To get out of the deep freeze and thaw out, a host of New Yorkers went to Florida to attend the Howard University Club of Southwest Florida’s annual scholarship luncheon in Sarasota, Fla. The Florida contingency first began in March 2006, when the motivated group, spearheaded by Harvey Webb Jr., an alumnus of the College of Dentistry’s class of 1962, gathered a large number of Howard graduates to make Howard known to businesses and other institutions in the South Florida area.

This year’s keynote speaker was the Rev. Calvin O. Butts III, pastor of the historic Abyssinian Baptist Church and president of  SUNY College of Old Westbury, N.Y. The reverend is a native New Yorker and a graduate of Morehouse College in Atlanta. His credentials, commendations and honors are numerous, and he has traveled to many countries to preach in distinguished pulpits both nationally and internationally.

Former New Yorker Elizabeth Early was awarded the 2014 Outstanding Service Award. Early served on the board of trustees of Howard University from 1987-2013. She was honored in June 2013 at Howard University for her outstanding and distinguished service and her numerous articles published in the American Journal of Public Health. She is a graduate of Howard University. She and her husband, Bob, are currently retired and enjoying life in Sarasota.

Attendees included Marlene “Bunnie” Ledford, Dr. Chester Redhead and his wife, Drs. James and Carolyn Lassiter, Dr. George Jordan and his wife, Elizabeth and Bob Early, Carolyn and Booker Rice, Lorraine and Greg Matthews, Quinta and Fred Schenck, Dr. Arnold Graham and his wife, Leon Harris and Laura Smith, Karen Selsey, Clementine Pugh, Gerry and John Gibbs, Cheryl and Manny Neal, former Judge Betty and Al Lester, Barbara Edmonson and more than 300 local residents and other snowbirds from the New York-New Jersey area.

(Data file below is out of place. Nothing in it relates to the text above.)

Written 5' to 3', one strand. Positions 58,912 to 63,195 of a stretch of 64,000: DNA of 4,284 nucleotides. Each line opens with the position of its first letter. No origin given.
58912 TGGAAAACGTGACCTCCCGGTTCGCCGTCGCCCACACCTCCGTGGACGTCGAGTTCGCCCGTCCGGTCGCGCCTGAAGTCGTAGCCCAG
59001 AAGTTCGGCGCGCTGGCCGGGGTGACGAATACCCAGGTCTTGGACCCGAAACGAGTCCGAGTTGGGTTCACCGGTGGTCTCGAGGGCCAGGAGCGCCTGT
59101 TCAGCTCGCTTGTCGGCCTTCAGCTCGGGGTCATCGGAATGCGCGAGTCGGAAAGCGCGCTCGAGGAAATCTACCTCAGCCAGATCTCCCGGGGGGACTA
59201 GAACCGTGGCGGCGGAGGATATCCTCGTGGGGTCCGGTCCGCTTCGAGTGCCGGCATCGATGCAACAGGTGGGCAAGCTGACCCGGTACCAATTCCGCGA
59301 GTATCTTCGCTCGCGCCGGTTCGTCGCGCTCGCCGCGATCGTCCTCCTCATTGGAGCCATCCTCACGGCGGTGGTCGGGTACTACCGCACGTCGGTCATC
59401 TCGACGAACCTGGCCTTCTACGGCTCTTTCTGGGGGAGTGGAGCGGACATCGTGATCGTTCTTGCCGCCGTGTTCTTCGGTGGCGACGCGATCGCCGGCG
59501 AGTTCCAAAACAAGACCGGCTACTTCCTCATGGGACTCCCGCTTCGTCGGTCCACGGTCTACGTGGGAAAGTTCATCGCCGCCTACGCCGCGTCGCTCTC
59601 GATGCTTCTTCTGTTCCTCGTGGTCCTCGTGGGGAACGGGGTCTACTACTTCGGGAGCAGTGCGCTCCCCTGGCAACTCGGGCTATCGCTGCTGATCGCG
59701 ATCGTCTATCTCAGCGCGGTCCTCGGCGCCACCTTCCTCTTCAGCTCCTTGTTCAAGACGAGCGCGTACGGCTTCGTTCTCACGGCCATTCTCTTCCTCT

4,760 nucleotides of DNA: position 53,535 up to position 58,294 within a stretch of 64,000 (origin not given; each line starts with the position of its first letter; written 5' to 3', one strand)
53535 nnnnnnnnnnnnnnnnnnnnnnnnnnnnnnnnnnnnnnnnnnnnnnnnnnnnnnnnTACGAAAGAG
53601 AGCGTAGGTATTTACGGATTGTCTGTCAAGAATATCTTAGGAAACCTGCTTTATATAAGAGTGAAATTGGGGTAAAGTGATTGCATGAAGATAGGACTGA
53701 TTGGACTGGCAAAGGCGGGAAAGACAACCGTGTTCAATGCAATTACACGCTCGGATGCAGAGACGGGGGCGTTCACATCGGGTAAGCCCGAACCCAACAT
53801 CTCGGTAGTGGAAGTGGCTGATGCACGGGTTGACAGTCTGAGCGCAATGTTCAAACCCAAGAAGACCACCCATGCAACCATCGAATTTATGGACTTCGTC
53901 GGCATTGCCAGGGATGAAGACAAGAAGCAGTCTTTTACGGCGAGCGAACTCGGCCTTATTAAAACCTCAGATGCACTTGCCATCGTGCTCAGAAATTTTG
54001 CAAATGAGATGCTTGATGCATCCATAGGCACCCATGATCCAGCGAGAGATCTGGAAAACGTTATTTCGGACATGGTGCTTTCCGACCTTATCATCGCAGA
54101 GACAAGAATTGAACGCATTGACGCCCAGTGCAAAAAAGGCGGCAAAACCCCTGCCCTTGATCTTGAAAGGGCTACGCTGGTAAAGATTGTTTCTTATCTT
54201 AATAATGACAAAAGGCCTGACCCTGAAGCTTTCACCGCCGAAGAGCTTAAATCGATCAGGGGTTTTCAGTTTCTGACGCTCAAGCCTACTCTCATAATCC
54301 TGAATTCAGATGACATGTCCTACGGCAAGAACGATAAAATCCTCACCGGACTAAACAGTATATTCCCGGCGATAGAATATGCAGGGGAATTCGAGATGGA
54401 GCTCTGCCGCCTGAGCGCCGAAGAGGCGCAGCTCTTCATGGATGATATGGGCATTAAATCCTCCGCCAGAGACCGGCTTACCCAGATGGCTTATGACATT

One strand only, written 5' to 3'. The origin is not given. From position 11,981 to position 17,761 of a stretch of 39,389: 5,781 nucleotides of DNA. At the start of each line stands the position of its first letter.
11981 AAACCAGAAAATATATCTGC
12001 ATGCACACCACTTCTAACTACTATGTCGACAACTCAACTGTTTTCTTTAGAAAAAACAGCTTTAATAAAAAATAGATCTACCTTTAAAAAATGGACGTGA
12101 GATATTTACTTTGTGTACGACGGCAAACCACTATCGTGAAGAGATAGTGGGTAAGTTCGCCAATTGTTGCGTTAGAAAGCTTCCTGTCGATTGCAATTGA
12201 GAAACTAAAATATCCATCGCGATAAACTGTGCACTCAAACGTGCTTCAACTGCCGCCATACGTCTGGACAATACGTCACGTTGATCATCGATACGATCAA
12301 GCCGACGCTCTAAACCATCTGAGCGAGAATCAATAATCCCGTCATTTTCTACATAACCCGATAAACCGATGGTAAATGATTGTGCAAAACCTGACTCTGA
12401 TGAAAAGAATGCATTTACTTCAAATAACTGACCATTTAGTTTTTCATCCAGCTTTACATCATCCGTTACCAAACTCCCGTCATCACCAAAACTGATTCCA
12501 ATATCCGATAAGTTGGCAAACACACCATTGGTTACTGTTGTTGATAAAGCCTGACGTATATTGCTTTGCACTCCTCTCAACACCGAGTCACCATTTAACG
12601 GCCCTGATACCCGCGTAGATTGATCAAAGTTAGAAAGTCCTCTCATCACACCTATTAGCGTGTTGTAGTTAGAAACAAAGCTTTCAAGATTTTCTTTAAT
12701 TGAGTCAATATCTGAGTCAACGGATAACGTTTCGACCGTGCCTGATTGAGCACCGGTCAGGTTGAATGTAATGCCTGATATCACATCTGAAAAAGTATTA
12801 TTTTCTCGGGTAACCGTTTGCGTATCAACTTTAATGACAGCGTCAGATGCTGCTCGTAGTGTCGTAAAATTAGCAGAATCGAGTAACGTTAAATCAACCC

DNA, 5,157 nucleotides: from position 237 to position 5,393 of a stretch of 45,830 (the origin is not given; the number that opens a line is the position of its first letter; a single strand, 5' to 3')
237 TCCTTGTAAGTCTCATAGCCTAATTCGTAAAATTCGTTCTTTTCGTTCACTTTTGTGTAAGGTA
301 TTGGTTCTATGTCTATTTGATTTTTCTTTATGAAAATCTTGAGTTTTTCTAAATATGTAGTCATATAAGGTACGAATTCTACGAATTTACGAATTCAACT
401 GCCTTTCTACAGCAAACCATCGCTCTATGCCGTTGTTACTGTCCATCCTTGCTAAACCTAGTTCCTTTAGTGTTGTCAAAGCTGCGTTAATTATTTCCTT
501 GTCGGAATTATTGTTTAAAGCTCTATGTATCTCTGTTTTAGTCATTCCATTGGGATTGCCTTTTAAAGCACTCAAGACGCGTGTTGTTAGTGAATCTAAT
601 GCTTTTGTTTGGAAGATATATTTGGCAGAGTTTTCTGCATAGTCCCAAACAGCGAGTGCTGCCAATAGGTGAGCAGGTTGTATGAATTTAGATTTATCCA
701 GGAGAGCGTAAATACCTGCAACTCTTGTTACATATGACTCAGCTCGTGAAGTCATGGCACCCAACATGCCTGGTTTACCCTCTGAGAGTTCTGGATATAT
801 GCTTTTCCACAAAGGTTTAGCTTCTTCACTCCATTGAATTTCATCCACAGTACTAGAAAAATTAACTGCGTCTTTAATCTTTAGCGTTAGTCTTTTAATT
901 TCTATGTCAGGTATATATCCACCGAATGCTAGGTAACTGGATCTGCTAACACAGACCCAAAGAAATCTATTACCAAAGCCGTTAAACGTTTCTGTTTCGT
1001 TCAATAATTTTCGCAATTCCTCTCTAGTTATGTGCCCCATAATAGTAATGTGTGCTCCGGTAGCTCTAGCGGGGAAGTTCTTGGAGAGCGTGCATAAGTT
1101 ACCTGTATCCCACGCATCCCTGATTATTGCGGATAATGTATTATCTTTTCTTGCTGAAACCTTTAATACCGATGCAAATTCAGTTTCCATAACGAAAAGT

While the snowbirds flocked to the Sunshine State for the luncheon, many wondered, why not enjoy other festivities in the warm rays of the sun? And so they did. Social hostess Bunnie Ledford hosted a luncheon at Ocean Prime Tampa for her Howard University school chums and friends from the New York-New Jersey area who are now residing in Florida. The ladies had an opportunity to spend quality time reminiscing about the past and the good times they shared together.

Next on the social calendar were Nancy Jordan and Carmelita Brown, who had the ladies for afternoon tea at the Powel Crosley mansion, located on the campus of the University of South Florida. The ladies were encouraged to wear hats, and prizes were awarded for their “hattitude!” Need I tell you that a marvelous time was had by all? No, I didn’t think so.

Not so marvelous is the very mean-spirited attitude of one man of the cloth who is making his views against the lesbian, gay, bisexual and transgender members of our Harlem community known in a very disparaging manner. The only reason why I am not going into specifics about this outlandish display of disrespect is because I don’t want to give this sordid individual the attention that he so obviously craves. I can tell you that it’s now game on, as one hateful message was followed by … well, it wasn’t hateful, but it was definitely a “here’s back-at-cha” message. You know how one thing leads to another, and before you know it, the situation gets totally out of hand.